'Desiccation will pose biggest question'


13 February 2020
'Desiccation will pose biggest question'

With planting for the 2020 potato season on the horizon, growers must begin planning this year’s crop now, before it is even sown, says Agrovista agronomist Jack Hoyles.

East Anglia based Jack annually advises on 800ha of potatoes covering South Lincolnshire, Cambridgeshire and Norfolk most of which is destined for the processing and pre-packed markets. He predicts that desiccation will pose the greatest single question for growers during 2020 with all viable options for destroying potato haulm presenting potential challenges for many growers.
“2020 could be the toughest year yet. Ensuring customers still achieve industry targets such as market size, market dry matter and fry colour with an ever decreasing number of chemicals will require significant agronomic changes to the way we currently manage the crop taking advanced planning to the next level,” Jack said.

During the 2019 season many growers understandably still used diquat as part of their desiccation strategy but new trials confirmed that both a “flail and spray” and chemical-only approach to burning down the crop over a longer period are both viable with advanced planning on canopy management. 
“Desiccation (with and without flailing) is viable as long as you can control canopy growth and I achieved excellent results last year using the 2 main stem desiccants; Gozai (pyraflufen-ethyl) and carfentrazone-ethyl as part of a 3-4 spray program designed to achieve full desiccation. As Gozai has a 14 day harvest interval it will be my first spray within the program sequence,” Jack said.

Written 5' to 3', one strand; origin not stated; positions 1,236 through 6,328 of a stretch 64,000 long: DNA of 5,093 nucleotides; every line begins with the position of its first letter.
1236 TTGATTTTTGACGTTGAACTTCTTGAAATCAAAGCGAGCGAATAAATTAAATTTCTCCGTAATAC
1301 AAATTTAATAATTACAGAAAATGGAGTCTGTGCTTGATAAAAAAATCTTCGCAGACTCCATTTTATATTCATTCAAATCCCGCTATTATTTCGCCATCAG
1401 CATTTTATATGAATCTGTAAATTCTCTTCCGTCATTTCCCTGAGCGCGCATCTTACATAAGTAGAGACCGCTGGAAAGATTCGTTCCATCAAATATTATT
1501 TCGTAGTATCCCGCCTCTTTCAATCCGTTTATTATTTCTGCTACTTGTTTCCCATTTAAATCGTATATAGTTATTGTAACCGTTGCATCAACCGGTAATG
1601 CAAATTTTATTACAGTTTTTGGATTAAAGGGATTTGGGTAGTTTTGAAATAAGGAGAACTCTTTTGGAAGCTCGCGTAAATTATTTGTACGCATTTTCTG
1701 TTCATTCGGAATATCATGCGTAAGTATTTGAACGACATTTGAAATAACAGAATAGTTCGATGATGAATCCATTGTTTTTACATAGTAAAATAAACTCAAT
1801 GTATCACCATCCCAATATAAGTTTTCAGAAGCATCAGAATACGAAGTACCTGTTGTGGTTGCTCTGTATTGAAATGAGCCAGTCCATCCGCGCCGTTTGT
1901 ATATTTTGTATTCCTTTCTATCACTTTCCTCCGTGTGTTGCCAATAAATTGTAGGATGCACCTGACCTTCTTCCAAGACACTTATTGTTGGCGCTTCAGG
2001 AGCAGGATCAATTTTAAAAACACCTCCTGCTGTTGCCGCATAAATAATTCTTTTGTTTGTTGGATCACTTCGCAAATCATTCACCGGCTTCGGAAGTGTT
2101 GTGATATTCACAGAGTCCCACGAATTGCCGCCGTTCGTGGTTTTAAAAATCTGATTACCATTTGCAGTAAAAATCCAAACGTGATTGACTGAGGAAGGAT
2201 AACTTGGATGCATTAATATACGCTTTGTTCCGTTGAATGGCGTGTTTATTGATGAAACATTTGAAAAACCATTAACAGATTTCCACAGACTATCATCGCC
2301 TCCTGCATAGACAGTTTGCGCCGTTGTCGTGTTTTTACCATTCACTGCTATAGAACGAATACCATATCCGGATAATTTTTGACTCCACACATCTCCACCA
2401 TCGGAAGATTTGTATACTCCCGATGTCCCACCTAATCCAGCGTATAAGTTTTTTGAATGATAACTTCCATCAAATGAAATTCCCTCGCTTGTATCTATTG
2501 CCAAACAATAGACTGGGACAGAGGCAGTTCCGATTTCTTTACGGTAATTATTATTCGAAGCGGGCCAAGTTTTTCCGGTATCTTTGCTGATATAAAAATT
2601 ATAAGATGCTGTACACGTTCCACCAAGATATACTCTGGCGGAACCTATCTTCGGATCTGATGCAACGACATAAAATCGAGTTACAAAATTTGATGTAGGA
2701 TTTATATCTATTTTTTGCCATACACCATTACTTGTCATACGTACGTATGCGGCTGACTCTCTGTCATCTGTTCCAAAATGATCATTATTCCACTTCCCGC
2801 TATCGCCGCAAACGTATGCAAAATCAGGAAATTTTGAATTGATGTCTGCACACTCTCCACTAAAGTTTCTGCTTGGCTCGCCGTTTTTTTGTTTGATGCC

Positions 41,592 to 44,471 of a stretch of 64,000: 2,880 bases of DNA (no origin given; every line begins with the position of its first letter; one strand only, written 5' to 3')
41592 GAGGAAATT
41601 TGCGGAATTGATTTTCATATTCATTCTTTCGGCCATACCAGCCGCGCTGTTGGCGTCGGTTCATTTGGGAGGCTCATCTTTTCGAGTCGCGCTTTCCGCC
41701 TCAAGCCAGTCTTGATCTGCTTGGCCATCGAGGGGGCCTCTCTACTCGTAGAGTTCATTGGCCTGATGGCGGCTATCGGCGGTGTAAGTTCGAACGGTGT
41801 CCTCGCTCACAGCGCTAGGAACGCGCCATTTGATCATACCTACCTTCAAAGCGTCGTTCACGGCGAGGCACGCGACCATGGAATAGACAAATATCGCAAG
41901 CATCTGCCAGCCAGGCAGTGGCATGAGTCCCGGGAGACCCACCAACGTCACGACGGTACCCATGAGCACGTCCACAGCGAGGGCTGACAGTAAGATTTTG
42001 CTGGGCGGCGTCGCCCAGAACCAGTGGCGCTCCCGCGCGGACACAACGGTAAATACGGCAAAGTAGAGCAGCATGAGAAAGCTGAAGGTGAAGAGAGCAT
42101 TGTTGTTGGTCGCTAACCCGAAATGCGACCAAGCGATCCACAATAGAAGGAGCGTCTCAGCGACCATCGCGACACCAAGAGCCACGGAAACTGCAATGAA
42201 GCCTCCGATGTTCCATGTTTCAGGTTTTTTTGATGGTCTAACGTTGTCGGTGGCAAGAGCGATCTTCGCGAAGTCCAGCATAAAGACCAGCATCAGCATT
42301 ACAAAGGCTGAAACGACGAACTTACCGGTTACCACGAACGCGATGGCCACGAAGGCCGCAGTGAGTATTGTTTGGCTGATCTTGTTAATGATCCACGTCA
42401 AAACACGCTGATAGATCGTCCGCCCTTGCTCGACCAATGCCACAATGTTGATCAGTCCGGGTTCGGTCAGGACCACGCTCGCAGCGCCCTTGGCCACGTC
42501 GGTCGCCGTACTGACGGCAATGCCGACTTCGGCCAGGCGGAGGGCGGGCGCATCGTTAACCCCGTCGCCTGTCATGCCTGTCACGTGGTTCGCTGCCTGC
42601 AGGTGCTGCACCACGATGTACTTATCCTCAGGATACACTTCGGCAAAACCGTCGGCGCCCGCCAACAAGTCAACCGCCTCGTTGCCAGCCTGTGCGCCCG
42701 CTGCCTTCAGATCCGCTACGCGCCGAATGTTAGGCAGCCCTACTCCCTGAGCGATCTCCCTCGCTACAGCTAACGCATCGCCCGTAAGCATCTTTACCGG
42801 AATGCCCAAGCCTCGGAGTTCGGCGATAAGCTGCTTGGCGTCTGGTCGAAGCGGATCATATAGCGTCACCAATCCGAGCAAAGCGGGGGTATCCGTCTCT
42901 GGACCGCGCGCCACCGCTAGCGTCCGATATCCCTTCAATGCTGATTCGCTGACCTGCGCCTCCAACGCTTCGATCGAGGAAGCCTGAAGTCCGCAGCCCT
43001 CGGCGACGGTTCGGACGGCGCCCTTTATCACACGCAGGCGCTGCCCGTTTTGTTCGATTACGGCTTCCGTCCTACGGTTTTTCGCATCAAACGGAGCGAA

Growers will also need to consider varieties carefully, particularly if considering reducing nitrogen rates to manipulate canopy growth in order to senesce the crop earlier and it is here that Jack sees some potential hurdles. 

“Employing a fertiliser strategy on long season varieties such as Markies (a variety that many of my chipper’s grow) could be problematic. Markies have 12-20 tubers per plant so if you cut back too heavily on fertiliser to control growth and then there’s a dry spell in spring you run the risk of not achieving market size by focusing too much on canopy size. Variety selection is critical, but getting some luck with some warm dry summer weather to help senesce the crop naturally before harvest cannot be underestimated either,” he said.

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For early season weed control Mr Hoyles believes filling the gap left by diquat should be far more straightforward given the chemical options available to growers.

“This year I will be basing my early season weed control around Soleto (metobromuron), my “go to” residual herbicide. Its 100% safe on all varieties and on all soil types so it takes all the guesswork out of the equation. With diquat no longer an option I will be partnering Soleto with Gozai as my key contact herbicide applying it at 0.4l/ha on its own 4 to 5 days before the crop emerges, or as part of a tank mix. Good application timing and keeping water volumes up to ensure good coverage are the keys. To achieve best results you must apply Gozai in a mix at 200l/ha of water. If Gozai is used alone and weeds are larger than 4 true leaves then methylated seed oil must be added. 

"Black bindweed has become a big problem weed for many of my growers in recent years but I’m confident that Gozai’s proven effectiveness on dealing with a broad spectrum of stubborn weeds (including black bindweed) should help avoid the need for a follow-up spray.”